Brooklyn Bark Talks

Relax! Your Dog Cannot Get Coronavirus

Image from iOS (3)Added to the tension surrounding the outbreak of COVID-19, you may have read USA Today or seen CNN and learned about the pup in Hong Kong who tested “weak positive” for the dreaded virus.

Immediately, pet owners in Hong Kong mimicked those in Wuhan where the virus began and many put masks on their dogs.


But as the American Veterinary Medical Association (AMVA) reminded us in their bulletin of February 18th:

The WHO, FAO, and CDC indicate that pets and other domestic animals are not considered at risk for contacting COVID-19 or transmitting the virus that causes COVID-19 (also known as 2019-nCoV).


So what is going on with this Hong Kong pup who has gone, excuse me, viral?


There are almost no known zoonotic diseases,” explains Don Montes, LVT, owner of AmbuVet. “Zoonotic means a disease that can go from one species to another. That is why my staff and I have no concerns about our own health when we work directly with ill pets.”


Think about it. The kennel hand who cleans up after a pup with parvo does not contract the disease. And did your dog ever start sneezing when you had a cold, even if you sneezed directly on him?


So what is going on here?JPEG_20200127_121828_1116771097303908104


When that hypothetical first COVID-19 virus in Huang, China jumped from a pig at a market to a human it had mutated and was thus able to infect Patient #1. But because of this mutation, COVID-19 cannot go backward and infect pigs again, and certainly not dogs who are not even remotely related to pigs.


But, we don’t live in a sterile environment. Certainly, the pup in Hong Kong doesn't. That is why we mammals have a chain of defenses against disease, starting with our nasal & oral mucosa which trap viruses and bacteria before they get into our bodies to do harm.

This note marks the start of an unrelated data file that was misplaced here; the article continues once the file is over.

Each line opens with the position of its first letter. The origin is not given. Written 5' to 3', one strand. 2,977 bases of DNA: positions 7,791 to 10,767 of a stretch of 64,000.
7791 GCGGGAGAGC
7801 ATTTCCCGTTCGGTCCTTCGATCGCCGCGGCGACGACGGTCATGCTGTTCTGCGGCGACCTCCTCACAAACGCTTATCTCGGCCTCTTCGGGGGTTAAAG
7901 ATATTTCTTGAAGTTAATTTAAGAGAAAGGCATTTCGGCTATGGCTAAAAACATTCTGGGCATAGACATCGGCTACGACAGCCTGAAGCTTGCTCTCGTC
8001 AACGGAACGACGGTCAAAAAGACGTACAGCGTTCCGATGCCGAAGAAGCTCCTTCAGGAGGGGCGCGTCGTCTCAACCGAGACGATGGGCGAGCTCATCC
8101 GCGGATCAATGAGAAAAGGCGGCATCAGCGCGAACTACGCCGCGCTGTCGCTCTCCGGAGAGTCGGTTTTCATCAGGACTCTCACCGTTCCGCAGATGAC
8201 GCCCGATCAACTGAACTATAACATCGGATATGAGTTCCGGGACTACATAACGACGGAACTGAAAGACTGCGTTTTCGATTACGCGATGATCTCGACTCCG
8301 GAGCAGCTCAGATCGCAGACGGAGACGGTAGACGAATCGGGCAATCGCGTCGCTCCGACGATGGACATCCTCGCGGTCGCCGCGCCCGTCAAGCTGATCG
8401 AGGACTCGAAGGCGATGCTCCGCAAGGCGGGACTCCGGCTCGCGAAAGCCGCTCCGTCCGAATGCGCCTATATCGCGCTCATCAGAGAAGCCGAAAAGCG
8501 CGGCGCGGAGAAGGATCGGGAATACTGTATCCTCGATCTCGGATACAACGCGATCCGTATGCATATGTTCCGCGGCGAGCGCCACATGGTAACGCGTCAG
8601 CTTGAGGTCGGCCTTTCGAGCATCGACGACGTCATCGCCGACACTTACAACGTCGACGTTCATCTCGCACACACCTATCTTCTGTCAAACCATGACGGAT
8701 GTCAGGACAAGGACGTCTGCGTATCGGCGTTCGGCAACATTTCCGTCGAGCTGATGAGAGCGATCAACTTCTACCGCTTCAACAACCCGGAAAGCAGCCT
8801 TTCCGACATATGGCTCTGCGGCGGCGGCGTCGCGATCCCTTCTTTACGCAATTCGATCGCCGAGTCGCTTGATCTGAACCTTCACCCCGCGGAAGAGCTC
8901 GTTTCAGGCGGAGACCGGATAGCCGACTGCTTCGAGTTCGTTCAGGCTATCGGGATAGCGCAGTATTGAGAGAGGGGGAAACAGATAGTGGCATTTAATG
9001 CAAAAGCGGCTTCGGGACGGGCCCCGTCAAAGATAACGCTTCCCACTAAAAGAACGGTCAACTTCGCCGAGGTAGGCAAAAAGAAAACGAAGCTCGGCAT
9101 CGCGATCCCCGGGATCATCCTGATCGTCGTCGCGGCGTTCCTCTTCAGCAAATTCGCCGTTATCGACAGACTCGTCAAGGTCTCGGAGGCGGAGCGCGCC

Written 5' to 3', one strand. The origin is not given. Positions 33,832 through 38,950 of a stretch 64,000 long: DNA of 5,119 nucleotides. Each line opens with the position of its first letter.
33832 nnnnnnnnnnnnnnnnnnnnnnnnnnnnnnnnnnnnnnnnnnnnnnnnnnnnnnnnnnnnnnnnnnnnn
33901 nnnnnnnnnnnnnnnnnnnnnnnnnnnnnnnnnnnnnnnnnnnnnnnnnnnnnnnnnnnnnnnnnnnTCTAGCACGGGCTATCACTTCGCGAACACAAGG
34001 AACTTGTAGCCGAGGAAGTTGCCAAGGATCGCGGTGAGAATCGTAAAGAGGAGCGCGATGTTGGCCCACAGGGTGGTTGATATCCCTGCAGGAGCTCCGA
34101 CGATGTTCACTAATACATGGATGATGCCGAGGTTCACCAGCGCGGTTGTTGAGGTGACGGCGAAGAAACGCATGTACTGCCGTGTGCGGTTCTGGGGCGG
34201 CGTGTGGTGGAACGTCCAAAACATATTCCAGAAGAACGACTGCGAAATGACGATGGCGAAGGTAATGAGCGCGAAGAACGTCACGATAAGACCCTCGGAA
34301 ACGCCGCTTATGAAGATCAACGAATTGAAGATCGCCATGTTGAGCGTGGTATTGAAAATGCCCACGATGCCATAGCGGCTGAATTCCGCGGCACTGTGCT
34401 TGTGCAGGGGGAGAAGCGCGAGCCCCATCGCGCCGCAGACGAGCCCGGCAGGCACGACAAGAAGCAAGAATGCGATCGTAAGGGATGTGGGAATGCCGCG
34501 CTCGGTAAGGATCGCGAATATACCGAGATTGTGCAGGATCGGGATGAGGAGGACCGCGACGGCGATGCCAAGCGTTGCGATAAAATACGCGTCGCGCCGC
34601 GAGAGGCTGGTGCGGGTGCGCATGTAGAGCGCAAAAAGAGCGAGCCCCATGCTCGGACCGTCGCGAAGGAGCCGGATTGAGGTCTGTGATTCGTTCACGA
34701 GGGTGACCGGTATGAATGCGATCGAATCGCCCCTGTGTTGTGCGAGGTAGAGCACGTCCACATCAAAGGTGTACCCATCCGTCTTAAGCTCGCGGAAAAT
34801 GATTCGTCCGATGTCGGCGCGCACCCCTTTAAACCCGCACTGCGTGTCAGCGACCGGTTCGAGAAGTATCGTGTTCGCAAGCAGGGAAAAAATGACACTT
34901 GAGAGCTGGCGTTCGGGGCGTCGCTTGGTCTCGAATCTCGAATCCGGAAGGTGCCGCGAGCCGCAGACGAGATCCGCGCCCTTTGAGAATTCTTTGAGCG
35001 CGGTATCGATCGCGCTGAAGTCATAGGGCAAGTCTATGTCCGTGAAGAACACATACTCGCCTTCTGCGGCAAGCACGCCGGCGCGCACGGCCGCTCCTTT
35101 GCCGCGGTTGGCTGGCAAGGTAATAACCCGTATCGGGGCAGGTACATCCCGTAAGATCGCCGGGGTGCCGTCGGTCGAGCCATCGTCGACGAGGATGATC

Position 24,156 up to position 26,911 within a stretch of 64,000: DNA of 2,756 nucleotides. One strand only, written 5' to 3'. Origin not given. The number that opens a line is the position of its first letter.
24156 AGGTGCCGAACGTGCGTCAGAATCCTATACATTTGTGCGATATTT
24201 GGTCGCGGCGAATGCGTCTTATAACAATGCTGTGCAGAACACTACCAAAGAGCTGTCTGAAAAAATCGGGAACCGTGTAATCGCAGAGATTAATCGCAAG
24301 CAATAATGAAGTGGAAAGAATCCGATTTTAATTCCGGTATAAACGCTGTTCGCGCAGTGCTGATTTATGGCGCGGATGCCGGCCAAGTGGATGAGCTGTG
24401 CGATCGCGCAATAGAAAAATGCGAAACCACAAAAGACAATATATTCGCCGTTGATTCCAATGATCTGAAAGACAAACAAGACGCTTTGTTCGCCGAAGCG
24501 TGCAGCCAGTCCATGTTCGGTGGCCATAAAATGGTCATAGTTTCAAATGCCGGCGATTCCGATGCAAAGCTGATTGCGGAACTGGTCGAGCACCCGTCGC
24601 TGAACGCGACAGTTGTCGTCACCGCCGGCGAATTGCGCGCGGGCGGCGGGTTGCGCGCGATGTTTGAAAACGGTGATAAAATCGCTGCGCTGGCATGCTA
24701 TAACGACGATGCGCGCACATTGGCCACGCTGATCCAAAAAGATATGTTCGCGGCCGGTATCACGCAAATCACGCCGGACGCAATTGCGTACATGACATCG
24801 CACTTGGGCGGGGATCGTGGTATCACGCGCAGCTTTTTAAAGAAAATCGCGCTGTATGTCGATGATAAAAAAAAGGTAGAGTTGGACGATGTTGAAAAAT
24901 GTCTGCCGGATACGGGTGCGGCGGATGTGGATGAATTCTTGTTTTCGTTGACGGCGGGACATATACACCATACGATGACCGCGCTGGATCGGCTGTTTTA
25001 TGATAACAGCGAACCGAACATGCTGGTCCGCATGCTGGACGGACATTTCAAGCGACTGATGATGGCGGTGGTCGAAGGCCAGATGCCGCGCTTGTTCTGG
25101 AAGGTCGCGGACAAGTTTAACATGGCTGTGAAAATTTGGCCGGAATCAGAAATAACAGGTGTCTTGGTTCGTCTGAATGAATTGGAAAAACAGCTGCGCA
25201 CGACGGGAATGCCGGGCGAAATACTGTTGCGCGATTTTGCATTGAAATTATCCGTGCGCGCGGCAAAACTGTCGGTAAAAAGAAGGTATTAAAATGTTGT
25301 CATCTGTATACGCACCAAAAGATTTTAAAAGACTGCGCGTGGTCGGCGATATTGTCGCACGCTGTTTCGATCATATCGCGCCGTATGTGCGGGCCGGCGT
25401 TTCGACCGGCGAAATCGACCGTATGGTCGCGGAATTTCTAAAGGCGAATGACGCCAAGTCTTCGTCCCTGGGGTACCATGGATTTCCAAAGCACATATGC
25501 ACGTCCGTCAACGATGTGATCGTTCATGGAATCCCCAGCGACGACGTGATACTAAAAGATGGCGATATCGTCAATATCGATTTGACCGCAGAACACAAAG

And most likely, this is exactly what was going on with the Hong Kong Pup. The air he was breathing included COVID-19 and his “equal opportunity” mucosa trapped it along with any other viruses and bacteria.


So, the presence of the virus in Hong Kong pup’s nasal passages, in absence of his displaying any symptoms, indicates the virus was in the surrounding air, not that he has the disease.


If you are tense about the coronavirus situation – and who isn’t – don’t worry about your pup. Actually, a nice long walk with them might be the best thing to bring down your own tension!


And if your pup needs walks on a regular, or even occasional, basis and you aren’t home to do them, that’s what Brooklyn Bark is for.  Click on Barkley below and find out how we can help you.

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Tags: Caronavirus in dogs, covid-19 in dogs